FROM OUR EMPLOYEES

Wildlife blog

Utah DWR video

Beavers in Utah

See more Utah DWR videos

Busy at work

Fishing licenses
Hunting permits
Hunt drawings

Blog posts from the Fishing

Spring fishing fever

Spring fishing fever

There is something about spring ice-off fishing that I can’t quite describe. The aggressive fish, the methodical rhythm of casting and the wide variety of angling opportunities — in short, it’s just awesome.


Utah’s most-viewed fishing spots

Utah’s most-viewed fishing spots

One of the perks of working in the Communications section at DWR is that I have quick access to things like web statistics. (If you’re nerdy like me, those sorts of things excite you.) We recently checked the traffic on the fishing portion of the DWR website. In order from least to most page views, here are the 15 Utah waterbodies you were most curious about.


Ice fishing with a biologist and a news reporter

Ice fishing with a biologist and a news reporter

For about a half hour, Phil and I were treated to a non-stop photo opp as Calvin yanked trout through the ice. Most of these trout ranged from 14­­–16 inches. Except for one Bear Lake cutthroat, all of the fish were splake. All of the fish were well proportioned. Not fat, not skinny. Just right.


Ice fishing in southeastern Utah

Ice fishing in southeastern Utah

In Utah we’re lucky enough to have a long and consistent ice fishing season on most of our favorite waters. I’ve always been a quality over quantity guy, so I’ll share my favorite spots in the southeastern part of the state.


Crawling along the riverbanks

Crawling along the riverbanks

Fishing for brown trout in the Ogden River can be fantastic. Average fish densities can reach upwards of 6,000 fish per mile of stream. Yes, you read that right: there are tons of fish in the Ogden River.


Hungry fish, vibrant scenery and cool weather

Hungry fish, vibrant scenery and cool weather

Fall is the time to get out to the fisheries here in Utah. Fish become more active after water temperatures drop and lakes turn over; they’re preparing to spawn or looking to fatten up for wintertime. As summer comes to an end and hunting season approaches, a few people stow their summer fishing gear. Not me.


Heaps of healthy fish

Heaps of healthy fish

Many of the larger rainbow trout were shaped like Spalding footballs, especially those in the 15- to 17-inch size class. Brown trout have also taken on a new look, and the night’s “big fish” was a 20-inch brown trout weighing in at 3.5 pounds.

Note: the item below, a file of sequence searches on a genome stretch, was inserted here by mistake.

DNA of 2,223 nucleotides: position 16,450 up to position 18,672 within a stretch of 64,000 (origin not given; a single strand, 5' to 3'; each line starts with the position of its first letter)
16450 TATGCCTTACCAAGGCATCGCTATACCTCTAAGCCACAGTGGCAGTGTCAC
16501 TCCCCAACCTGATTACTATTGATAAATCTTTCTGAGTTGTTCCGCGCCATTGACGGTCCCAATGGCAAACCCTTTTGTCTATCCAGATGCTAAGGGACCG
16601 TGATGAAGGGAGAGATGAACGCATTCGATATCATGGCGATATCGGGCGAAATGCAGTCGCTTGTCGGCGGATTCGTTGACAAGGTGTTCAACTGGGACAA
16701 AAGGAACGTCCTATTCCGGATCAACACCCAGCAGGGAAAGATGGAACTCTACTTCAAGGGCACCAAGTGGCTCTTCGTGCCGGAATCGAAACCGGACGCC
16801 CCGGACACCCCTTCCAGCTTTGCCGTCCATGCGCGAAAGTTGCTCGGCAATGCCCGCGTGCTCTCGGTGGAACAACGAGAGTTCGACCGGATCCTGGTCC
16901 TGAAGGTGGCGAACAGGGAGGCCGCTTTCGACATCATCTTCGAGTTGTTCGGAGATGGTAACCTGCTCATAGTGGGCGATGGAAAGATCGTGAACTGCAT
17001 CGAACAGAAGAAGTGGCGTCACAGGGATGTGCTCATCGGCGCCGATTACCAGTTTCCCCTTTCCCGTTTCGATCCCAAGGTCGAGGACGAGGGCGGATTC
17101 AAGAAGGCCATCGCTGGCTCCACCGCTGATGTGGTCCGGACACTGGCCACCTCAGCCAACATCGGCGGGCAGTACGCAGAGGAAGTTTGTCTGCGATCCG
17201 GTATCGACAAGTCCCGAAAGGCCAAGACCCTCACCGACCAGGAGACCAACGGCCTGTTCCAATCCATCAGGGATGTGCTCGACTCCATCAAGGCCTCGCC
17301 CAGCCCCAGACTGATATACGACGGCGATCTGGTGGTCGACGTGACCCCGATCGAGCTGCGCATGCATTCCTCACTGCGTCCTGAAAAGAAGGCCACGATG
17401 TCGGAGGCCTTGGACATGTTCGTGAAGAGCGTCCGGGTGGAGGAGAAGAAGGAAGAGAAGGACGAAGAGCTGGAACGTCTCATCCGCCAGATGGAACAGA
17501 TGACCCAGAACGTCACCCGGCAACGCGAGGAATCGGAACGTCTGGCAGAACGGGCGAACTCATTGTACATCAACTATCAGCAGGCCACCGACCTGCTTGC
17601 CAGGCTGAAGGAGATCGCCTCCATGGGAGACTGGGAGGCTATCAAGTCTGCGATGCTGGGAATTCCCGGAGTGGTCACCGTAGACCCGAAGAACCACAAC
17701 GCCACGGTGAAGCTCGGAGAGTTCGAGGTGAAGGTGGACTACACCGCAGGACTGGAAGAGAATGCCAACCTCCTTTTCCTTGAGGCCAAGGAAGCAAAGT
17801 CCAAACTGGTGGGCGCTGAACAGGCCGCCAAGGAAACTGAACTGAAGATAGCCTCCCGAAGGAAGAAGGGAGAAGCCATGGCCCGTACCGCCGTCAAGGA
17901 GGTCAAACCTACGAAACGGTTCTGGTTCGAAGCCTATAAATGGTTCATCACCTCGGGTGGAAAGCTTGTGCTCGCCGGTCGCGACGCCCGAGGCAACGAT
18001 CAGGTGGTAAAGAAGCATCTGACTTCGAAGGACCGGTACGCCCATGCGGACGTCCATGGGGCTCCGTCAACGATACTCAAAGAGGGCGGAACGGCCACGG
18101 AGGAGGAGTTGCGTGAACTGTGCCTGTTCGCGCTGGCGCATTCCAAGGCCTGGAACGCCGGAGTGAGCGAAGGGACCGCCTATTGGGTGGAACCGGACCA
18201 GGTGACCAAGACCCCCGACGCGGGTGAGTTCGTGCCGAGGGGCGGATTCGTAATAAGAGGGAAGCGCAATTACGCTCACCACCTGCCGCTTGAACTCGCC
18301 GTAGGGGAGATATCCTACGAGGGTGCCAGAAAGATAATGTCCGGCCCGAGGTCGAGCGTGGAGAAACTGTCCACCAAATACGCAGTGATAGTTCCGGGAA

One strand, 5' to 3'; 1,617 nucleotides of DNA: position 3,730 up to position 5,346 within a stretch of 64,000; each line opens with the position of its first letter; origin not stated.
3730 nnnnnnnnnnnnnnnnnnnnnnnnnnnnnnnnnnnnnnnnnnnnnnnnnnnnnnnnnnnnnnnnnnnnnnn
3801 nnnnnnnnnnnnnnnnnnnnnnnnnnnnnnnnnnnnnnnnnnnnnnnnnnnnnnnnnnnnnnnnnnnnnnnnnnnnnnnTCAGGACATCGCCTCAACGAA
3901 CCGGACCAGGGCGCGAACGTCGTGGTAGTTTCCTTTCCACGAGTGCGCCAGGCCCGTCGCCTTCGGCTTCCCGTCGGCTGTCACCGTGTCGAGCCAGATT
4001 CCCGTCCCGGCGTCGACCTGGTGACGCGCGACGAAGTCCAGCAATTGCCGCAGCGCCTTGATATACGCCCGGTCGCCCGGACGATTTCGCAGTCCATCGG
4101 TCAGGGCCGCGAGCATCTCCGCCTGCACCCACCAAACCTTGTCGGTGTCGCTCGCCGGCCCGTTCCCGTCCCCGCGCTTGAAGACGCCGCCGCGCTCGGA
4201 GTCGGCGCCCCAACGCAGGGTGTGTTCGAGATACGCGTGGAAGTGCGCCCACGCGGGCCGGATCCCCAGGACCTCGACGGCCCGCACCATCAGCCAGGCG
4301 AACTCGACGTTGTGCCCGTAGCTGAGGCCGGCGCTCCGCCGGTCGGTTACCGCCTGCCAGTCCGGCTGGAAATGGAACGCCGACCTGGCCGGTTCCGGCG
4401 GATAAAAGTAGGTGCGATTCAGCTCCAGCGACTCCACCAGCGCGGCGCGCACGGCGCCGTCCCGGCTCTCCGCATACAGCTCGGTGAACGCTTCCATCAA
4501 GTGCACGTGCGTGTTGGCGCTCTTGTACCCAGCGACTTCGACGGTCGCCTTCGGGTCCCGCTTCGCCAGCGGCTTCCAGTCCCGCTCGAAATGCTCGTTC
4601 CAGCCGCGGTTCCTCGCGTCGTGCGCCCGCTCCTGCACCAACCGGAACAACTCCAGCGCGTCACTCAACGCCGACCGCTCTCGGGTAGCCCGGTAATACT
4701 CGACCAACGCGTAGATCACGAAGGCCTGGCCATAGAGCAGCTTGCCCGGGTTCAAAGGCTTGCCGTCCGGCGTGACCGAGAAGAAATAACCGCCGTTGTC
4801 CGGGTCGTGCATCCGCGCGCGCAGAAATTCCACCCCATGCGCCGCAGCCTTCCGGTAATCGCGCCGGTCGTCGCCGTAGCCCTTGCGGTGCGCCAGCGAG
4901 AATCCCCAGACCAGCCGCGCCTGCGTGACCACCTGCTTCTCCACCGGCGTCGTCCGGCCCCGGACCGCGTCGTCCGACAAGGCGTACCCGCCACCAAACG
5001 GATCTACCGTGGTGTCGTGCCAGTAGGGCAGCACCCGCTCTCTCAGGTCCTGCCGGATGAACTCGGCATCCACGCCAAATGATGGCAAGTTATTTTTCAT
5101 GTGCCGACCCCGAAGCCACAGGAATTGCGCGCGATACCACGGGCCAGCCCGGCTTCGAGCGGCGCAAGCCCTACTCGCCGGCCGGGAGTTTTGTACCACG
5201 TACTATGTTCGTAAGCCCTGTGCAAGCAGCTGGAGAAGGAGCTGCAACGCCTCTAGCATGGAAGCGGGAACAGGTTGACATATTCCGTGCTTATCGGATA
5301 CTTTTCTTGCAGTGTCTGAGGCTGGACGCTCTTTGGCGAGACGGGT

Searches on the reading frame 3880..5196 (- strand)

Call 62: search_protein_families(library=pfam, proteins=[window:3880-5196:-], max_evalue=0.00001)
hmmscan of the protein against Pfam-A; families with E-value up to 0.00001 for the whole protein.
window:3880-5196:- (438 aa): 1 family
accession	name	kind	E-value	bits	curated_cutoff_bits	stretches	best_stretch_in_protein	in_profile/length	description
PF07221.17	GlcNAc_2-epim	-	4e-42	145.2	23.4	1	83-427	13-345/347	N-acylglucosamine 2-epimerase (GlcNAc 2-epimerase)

Perks of the Walk-In Access Program

Perks of the Walk-In Access Program

Many hunters harvested their first deer and elk on WIA areas. Since the program began seven years ago, we’ve received many comments from proud fathers, avid anglers and enthusiastic hunters.


Fishing for crawdads at Strawberry

Fishing for crawdads at Strawberry

On page 13, the Utah Fishing Guidebook states, “Fishing for crayfish (also called crawdads) is a fun activity for the whole family.” But I’m here to tell you that crawdaddin’ is not just “fun,” it’s crazy-awesome and you have got to give it a try.


Fishing is the best alibi

Fishing is the best alibi

Seeing a striper boil in person was awesome—it’s louder and more frenzied than I imagined. The final fish count included three respectable stripers, one obscenely large bluegill, a couple largemouth bass and a few smallies.


Large, colorful cutthroat trout at Strawberry

Large, colorful cutthroat trout at Strawberry

Bear Lake cutthroat trout follow the same tributaries during their early-June spawning run. The tributaries to the reservoir are currently closed to fishing. Though the water is a little murky in June, you can still watch them in the river as they work their way upstream to spawn.


A year in the life of a fisheries biologist

A year in the life of a fisheries biologist

Fish activity and feeding really heats up along reservoir shorelines in the spring. The sun warms the shallow areas of water first, and fish naturally move into this water to bask and feed. The resulting activity attracts anglers and fishery biologists, both with the same goal: to catch a lot of fish.